Former Australian Prime Minister John Howard was booted out in the 2007 elections. He had been Prime Minister for 11 years and in that time he had taken the country to war and divided the country on issues like Aboriginal reconciliation and workplace reforms. The Howard Years, a four part documentary originally screened on the ABC, is now online and available to view for free and takes a detailed look at the legacy of his Prime Ministership. The four part series explores in greater detail than ever before Howard's fractured relationship with his deputy and heir apparent, Peter Costello, and also contains some startling revelations from Howard Government ministers that many candidly admit they would never have told you while they were still in Government.
Australian dock workers will stop work for a minute today to remember the Patrick stevedores dispute, an industrial dispute that involved the stevedoring corporation Patricks, the Howard government and the Maritime Union of Australia. A landmark event in Australian political and legal history, the dispute saw dock workers stand "in the first line against the Howard government and the Patrick corporation that was seeking to remove their legal rights, their right to go to work [and] the right to collective bargaining." In its wake, the event generated debate about the role of unions in Australia, an alleged conspiracy between Patricks and the former Howard Government and even spawned a controversial TV mini-series, Bastard Boys. For more history and analysis of the dispute, you can read about it from the view of the MUA or this account but for the definitive analysis see here.
And we're off! Prime Minister John Howard has set the date for the Australian Federal election as November 24th, meaning we're up for a long six-week campaign. With Kevin Rudd leading the PM by between 16 to 18 points (depending on who you read) in recent opinion polls, this election seems the most likely to provide a change of Government since Howard was first elected 11 years ago. Antony Green's usual excellent election guide is up and running here, along with an excellent calculator which shows which seats are up for grabs dependent on a 2 party preferred swing. You might also want to check out the Vote-O-Matic, a fun but entirely disposable quiz which aims to help you decide who you'll vote for. [more inside]
People vandalising Wikipedia is hardly a new thing but now even the office of the Australian Prime Minister, John Howard, is getting into the act. Website Wiki-Scanner (previously) has traced several edits to Wikipedia articles by the Prime Ministers staff, according to Australian newspaper The Courier Mail. And they aren't confined solely to the Wikipedia entry on the PM himself; there was even an act of vandalism on a martial-arts related entry, in which one of Howard's ministerial staffers wrote, “Poo bum dicky wee wee” on the page. Not good news on the eve of a federal election that the PM is largely expected to lose. Meanwhile, 'new media' is being put to good use at Opposition leader Kevin Rudd's website, Kevin07, where a recent blog entry compiles Youtube's 'best' political videos. Hours of fun for the whole family!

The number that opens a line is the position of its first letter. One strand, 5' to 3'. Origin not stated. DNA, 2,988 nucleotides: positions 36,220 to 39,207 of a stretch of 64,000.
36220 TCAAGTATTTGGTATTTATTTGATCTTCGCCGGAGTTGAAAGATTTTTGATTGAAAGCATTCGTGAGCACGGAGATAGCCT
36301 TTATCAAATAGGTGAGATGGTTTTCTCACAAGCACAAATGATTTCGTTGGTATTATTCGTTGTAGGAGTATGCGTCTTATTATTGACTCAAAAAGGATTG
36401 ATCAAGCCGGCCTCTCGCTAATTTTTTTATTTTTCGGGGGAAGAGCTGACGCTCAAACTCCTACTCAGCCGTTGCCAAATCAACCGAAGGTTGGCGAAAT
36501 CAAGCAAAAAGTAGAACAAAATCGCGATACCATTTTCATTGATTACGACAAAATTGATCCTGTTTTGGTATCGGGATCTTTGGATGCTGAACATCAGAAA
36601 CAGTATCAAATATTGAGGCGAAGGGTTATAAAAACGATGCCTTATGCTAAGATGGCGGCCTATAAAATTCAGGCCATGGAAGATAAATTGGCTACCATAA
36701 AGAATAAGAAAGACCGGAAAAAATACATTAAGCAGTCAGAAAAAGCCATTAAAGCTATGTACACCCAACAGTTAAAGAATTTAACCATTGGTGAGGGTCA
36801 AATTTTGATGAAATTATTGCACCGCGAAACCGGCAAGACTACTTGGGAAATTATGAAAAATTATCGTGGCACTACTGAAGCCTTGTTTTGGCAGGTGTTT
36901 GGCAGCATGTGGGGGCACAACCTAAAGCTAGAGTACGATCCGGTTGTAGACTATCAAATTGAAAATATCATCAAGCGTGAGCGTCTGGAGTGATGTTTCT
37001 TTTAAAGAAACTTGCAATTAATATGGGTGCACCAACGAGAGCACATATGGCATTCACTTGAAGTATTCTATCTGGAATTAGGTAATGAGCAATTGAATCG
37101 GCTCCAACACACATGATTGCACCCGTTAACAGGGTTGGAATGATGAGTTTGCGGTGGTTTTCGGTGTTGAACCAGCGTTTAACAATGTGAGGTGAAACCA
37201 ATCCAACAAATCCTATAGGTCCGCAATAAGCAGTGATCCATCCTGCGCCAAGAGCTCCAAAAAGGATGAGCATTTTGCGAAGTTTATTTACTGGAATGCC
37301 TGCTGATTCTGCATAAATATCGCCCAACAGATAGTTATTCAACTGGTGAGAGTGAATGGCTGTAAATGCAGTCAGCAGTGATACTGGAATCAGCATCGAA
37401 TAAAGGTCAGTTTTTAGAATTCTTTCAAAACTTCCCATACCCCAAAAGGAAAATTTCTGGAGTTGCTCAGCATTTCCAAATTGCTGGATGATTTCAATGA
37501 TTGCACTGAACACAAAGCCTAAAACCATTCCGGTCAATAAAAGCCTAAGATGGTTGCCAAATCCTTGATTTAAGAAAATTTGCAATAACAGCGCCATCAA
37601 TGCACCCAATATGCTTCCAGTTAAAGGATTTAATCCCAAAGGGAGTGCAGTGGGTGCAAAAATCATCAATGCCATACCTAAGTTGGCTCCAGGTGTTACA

Cabinet: The Movie. Starring Australian PM John Howard and a bunch of chickens. [more inside]
As the countdown to the Australian federal election continues ever onward, the key issue looks set to be industrial relations. The incumbent Howard Government's WorkChoices laws (now re-branded due to their increasing unpopularity) have seen the poll figures for challenger Kevin Rudd go up and up and up. But even as the Government prepares to unleash a major advertisement spree in an attempt to sell the alleged benefits of Work Choices, the new laws have come under attack from the most unlikely of places; popular prime time TV soap McLeod's Daughters, which last night aired this thinly veiled assault (youtube) on the central element of WorkChoices, AWAs.
Today marks Australian Prime Minister John Howard's tenth year in the top job. The event has sparked the usual calls of when, if ever, he will step down to make way for his annointed successor, Peter Costello, and has also opened the flood gates on a range of editorial criticisms and praise from the usual suspects. But even with a new poll released today claiming that he is the most popular PM in Australia's modern political history, will the continuing AWB scandal (previously discussed in one of my own FPP posts here) and an unhappy Coalition partner finally end his seemingly endless run of political good fortune?